To get outside of myself, I baked an obscene amount of cookies.  I mailed tins filled with treats to family around the country. I took cookies to work. I brought cookies to AA meetings. Maybe Mrs. Fields went through PTSD therapy too and thus her business was born? The point was I got through it and I would even say really enjoyed my holidays.  The tears still came but I talked to a network of people who got what I was going through. My sister reminded me that by looking at this difficult stuff and finally healing, I was giving myself the Christmas present of freedom. Sigh. I had really wanted a waffle iron but I knew she was right.

When Christmas 2017 finally showed up, so did the perfect light dusting of snow, just like it does on the holiday specials. My husband and I walked to a movie, like we do every year and there it was: the quiet. We were in downtown Portland but it felt like nobody else was. It was beautiful. I had more work on this journey I needed to do but in that moment everything was okay. “Peace on Earth” means something in moments like that when you’re not exactly at peace yourself.

Today, I am happy to report that while it is decidedly still coming on Christmas and they are still cutting down tress, my feet are firmly planted. Skates hung up and face forward, I don’t have the desire to skate away. I will still bake excessively. I will listen to Joni Mitchell. I will still probably cry at some point. But maybe this year, I can remind somebody else struggling of the gift of freedom, too.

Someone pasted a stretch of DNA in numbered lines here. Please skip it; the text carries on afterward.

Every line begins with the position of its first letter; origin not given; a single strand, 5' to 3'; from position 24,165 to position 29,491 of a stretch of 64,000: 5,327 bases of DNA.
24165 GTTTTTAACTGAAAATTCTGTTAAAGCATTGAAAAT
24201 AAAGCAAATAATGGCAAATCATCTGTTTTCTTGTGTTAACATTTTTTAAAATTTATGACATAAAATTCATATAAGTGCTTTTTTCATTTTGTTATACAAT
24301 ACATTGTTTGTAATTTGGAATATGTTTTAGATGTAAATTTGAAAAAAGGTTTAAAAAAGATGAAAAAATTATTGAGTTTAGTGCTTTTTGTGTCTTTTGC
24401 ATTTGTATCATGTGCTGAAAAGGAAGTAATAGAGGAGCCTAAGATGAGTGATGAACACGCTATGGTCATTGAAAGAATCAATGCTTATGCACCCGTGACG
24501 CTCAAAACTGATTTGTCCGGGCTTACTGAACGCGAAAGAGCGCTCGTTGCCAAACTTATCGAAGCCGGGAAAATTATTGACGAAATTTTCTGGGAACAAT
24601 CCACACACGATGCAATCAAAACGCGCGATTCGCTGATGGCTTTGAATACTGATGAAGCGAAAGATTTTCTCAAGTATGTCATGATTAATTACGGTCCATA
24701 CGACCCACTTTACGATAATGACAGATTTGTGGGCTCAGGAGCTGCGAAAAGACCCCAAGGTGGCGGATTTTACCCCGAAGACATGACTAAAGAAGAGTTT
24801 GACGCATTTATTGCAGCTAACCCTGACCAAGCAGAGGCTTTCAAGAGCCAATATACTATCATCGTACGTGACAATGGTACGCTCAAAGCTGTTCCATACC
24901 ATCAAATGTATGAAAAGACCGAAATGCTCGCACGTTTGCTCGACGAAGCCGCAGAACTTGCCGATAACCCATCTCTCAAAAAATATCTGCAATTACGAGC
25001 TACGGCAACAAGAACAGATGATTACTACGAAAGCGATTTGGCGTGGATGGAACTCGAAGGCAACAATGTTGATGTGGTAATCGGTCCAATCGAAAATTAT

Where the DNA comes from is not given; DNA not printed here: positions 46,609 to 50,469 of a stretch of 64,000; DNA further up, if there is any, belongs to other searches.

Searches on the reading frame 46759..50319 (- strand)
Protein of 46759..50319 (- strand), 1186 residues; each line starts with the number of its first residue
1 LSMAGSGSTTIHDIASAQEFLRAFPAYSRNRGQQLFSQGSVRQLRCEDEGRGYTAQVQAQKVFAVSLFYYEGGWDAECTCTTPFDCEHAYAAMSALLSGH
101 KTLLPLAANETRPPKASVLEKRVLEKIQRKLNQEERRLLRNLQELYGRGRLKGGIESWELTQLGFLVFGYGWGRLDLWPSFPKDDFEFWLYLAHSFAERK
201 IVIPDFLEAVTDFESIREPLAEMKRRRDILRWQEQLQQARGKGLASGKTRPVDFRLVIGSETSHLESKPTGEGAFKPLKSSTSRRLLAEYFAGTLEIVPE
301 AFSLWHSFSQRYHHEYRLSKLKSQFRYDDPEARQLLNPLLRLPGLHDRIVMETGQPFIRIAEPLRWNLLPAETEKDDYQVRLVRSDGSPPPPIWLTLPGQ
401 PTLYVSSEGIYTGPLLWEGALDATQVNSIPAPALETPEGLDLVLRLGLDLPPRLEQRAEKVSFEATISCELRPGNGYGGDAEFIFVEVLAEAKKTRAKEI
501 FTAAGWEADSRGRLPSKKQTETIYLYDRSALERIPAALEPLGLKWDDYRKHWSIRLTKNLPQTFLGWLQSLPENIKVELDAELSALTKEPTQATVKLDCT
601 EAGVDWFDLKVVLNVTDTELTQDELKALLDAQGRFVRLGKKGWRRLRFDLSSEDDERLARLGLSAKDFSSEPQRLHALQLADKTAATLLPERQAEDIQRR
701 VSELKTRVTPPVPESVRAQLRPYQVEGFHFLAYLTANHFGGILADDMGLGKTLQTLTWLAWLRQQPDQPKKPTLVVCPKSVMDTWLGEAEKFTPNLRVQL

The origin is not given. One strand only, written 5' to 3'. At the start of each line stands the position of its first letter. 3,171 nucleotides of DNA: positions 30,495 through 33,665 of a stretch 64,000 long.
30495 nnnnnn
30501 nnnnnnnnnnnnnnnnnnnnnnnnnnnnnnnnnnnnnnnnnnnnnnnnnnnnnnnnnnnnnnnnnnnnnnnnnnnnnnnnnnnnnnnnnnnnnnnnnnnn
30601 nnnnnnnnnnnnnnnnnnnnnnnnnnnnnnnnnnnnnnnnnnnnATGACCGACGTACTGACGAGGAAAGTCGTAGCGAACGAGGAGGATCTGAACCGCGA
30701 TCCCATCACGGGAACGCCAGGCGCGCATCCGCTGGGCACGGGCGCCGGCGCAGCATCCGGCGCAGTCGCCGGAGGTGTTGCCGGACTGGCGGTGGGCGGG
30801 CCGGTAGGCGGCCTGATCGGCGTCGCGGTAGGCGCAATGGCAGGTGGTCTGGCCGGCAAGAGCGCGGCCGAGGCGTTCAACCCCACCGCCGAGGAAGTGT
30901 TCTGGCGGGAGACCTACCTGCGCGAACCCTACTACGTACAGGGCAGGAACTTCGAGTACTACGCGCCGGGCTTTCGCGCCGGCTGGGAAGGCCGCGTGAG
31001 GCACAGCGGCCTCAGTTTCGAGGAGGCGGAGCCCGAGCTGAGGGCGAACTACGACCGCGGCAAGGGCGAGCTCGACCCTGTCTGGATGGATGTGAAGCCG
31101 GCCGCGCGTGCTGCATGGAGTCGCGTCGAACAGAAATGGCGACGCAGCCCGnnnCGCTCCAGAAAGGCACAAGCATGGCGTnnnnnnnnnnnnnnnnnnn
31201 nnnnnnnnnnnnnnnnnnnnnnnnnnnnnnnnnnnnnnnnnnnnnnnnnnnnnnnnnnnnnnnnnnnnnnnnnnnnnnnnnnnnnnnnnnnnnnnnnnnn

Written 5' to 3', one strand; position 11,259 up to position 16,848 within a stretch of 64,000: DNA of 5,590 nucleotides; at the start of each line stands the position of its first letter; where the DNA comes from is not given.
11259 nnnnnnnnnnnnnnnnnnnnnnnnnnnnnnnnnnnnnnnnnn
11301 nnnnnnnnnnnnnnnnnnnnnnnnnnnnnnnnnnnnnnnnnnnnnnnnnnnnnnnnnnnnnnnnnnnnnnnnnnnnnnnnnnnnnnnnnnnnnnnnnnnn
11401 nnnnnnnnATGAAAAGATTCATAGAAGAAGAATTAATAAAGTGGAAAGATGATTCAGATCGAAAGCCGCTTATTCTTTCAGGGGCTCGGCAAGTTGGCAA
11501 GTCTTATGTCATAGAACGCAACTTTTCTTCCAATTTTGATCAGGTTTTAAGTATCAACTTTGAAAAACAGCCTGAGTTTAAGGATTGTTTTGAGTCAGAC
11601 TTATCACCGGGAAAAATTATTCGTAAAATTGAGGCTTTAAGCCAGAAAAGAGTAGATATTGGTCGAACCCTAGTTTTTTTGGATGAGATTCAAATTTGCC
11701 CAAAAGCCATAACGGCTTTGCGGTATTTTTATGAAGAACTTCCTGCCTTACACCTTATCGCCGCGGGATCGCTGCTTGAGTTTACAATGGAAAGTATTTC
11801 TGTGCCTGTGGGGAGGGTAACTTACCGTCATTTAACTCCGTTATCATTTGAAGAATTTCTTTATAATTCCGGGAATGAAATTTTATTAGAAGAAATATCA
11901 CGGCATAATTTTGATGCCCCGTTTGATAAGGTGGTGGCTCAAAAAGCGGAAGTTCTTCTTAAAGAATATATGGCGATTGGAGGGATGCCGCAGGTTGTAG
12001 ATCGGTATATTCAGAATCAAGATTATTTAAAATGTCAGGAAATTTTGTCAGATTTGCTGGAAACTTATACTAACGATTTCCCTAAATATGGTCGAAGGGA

but I’m already so tired

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If we hang out together more than once, you’ll undoubtedly hear me sigh, “My phone’s about to die.” If I work all day- “My phone’s about to die.” If you’re about to launch into a really good story- “My phone’s about to die.” How have you been? “My phone’s about to die.” What’s my go-to order at Popeyes? “My phone’s about to die.” It’s not personal. It’s just now at the every fabric of who I am.  Due to obsessive compulsive tweeting, general forgetfulness and a blissful laissez-faire that can’t be bothered to learn how to run fewer apps, my phone is always on the brink of near death. It’s so perpetually in low power mode, I often wonder if there’s a setting that can just alert me when it is actually charged instead of wasting its breath to always tell me that my phone’s days are numbered. Yet as with those phony tweets announcing Betty White’s death, my phone is alive and well. Just in a perpetual state of low energy. My phone battery, myself. Neither me or my phone is actually about to die but we’re certainly usually not running on full power.